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Frances Marion, Personal Correspondence, Jan. 1781

Brig. Gen. Marion to Capt. John Postell.

January 23, 1781.

Sir,

Particular circumstances make me desire that you will immediately march all the men under your command to join me at the Kingstree; you must proceed by forced marches until you come up to me, for no time is to be lost. Leave your post as secretly as possible, without letting any one know where you are going, or of your intention to leave it.

I am, Sir,
Your obedient servant,
Francis Marion.

Six days after this date Gen. Marion detached Major Postell on the expedition which we have mentioned, page 91. [Chapter III Paragraph 7 — the party of supernumerary officers, who captured and destroyed British supplies. — A. L.]

———-

Gen. Greene to Gen. Marion.

Camp, on Pedee, Jan. 23, 1781.

Dear Sir,

I have the particular pleasure to congratulate you on the entire defeat of the enemy under Lieut. Col. Tarleton. Major Giles, this moment arrived, brings the glorious intelligence, which I have the pleasure to transmit.

On the 17th [January 17, 1781], at day-break, the enemy consisting of eleven hundred and fifty British troops, and fifty militia, attacked Gen. Morgan, who was at the Cowpens, between Pacolet and Broad river, with two hundred and ninety infantry, eighty cavalry and about six hundred militia. The action lasted fifty minutes and was remarkably severe. Our brave troops charged the enemy with bayonets, and entirely routed them, killing near one hundred and fifty, wounding upwards of two hundred, and taking more than five hundred prisoners, exclusive of the prisoners with two pieces of artillery, thirty-five waggons, upwards of one hundred dragoon horses, and with the loss only of ten men killed and fifty-five wounded. Our intrepid party pursued the enemy upwards of twenty miles. About thirty commissioned officers are among the prisoners. Col. Tarleton had his horse killed and was wounded, but made his escape with two hundred of his troops. This important intelligence I wish you to communicate to Lieut. Col. Lee if possible. I have not time to write him. If he has not attacked Georgetown, I wish he could privately transmit it to the garrison.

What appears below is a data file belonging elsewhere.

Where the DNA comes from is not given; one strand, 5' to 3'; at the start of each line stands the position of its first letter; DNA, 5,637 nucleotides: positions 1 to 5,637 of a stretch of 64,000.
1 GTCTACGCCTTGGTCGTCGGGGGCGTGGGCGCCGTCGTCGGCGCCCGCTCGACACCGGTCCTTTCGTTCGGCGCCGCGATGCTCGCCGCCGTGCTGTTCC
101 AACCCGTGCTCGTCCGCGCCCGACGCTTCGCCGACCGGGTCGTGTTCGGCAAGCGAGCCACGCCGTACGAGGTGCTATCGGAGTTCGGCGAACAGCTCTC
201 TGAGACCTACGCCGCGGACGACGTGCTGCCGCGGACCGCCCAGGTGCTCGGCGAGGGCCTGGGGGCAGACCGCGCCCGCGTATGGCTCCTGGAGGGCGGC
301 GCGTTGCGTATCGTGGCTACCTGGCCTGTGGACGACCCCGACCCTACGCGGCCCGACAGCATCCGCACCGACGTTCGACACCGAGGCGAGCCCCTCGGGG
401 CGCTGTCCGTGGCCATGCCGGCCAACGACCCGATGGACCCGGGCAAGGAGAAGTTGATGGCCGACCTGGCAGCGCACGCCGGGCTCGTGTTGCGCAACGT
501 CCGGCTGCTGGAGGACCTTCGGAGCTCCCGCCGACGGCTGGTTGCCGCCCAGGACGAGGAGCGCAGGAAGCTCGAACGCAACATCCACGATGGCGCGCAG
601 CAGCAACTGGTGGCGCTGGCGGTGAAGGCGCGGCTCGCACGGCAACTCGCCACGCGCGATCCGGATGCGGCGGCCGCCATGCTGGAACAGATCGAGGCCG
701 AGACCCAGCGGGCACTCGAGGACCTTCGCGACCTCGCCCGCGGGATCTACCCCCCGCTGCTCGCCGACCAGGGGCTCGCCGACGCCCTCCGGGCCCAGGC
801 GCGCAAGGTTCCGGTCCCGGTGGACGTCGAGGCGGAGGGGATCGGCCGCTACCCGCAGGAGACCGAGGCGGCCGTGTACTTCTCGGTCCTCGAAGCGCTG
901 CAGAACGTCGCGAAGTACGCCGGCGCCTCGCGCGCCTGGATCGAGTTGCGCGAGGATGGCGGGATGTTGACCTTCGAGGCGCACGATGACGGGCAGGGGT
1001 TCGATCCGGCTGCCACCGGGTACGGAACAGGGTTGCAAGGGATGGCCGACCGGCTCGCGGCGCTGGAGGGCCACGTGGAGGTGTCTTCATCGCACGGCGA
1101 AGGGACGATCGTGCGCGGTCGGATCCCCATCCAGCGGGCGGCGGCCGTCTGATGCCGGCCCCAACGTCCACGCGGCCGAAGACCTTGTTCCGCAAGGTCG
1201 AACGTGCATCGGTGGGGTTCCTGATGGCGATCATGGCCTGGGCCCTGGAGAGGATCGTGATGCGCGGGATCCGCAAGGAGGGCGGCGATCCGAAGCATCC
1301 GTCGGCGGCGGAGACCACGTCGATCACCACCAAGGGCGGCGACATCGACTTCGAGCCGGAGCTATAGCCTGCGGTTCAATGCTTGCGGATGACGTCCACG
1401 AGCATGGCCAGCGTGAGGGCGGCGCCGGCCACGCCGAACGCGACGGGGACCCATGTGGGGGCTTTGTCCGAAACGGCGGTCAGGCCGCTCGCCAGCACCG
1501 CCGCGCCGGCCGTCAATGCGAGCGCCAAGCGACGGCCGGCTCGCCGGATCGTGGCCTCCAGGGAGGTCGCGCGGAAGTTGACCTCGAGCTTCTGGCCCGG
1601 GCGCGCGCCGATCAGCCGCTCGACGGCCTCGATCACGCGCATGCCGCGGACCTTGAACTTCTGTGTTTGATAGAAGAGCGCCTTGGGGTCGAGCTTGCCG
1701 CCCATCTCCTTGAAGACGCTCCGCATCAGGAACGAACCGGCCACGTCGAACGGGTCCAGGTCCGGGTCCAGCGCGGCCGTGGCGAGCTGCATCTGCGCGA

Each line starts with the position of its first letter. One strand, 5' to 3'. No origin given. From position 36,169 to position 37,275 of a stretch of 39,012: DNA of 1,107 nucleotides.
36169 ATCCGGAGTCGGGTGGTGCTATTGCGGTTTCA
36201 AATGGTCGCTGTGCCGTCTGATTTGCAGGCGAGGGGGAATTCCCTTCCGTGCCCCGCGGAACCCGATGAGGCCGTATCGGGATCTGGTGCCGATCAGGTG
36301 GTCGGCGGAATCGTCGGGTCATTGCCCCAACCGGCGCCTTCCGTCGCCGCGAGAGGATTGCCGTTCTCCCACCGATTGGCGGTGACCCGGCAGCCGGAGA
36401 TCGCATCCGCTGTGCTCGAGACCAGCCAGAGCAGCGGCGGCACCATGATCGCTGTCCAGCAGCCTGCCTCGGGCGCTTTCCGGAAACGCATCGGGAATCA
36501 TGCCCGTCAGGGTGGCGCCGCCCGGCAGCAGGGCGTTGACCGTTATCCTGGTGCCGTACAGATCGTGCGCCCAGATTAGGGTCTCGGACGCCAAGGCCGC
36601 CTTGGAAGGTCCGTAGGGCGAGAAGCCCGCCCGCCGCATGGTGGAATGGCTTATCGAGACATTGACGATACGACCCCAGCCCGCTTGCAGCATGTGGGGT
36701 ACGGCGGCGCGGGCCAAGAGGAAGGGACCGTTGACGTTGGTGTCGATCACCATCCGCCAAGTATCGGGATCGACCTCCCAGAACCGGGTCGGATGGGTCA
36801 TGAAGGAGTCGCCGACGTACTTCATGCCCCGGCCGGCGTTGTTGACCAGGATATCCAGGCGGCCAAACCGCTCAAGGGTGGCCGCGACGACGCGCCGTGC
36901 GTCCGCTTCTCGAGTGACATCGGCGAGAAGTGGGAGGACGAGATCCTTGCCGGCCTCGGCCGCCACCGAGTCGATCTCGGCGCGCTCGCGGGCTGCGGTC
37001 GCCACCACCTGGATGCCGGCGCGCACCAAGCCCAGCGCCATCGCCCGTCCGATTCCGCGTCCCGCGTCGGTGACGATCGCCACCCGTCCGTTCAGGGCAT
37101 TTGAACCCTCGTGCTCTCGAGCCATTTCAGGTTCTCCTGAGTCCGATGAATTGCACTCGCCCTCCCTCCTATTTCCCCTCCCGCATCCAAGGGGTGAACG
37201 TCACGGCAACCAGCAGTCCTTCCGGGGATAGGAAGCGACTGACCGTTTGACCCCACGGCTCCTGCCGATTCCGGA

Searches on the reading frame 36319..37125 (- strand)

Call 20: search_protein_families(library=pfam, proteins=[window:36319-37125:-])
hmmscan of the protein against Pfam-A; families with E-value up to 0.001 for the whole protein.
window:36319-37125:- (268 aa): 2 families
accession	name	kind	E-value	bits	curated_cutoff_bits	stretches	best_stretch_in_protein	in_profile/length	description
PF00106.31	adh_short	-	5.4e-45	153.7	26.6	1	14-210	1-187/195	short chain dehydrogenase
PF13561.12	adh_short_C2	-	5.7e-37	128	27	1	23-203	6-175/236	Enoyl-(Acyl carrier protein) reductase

I am with esteem,
Your most obedient humble servant,
N. Greene.

———-

Extract of a Letter from Gen. Greene to Gen. Marion.

Camp, on Pedee, Jan. 25, 1781.

Dear Sir,

Your letter of the 20th is before me; before this I hope you have received the agreeable news of the defeat of Lieut. Col. Tarleton by Gen. Morgan; after this nothing will appear difficult.

———-

Gen. Huger to Brig. Gen. Marion.

Camp, Hick’s Creek, Jan. 28, 1781.

Dear Sir,

Gen. Greene wishes that you will attempt to cross the Santee, and if possible reach some of the enemy’s magazines and destroy them. I am persuaded you will not leave any practicable measure unattempted to effect this business. The execution is left entirely to your judgment and address.

I am, dear Sir,
With much esteem,
Your most obedient humble servant,
Is. Huger.

———-

Gen. Marion to Capt. John Postell.

Cordes’ Plantation, Jan. 29, 1781.

Dear Sir,

You will cross Santee river with twenty-five men, and make a forced march to Watboo bridge, there burn all the British stores of every kind; it is possible you will find a small guard there, which you may surprise, but bring no prisoners with you. You will return the same way, and recross the river at the same place, which must be done before daylight next morning. After effecting my purpose at Watboo, it will not be out of your way to come by Monk’s corner, and destroy any stores or waggons you may find there. You can learn from the people at Watboo what guard there is at the corner; if it should be too strong you will not attempt that place. In going to Watboo, you must see if there is a guard at the church; if there is you will shun it; you will consider provisions of all kinds British property. The destruction of all the British stores in the above-mentioned places is of the greatest consequence to us, and only requires boldness and expedition. Take care that your men do not get at liquor, or clog themselves with plunder so as to endanger their retreat.

I am with regard, dear Sir,
Your obedient servant,
Francis Marion.

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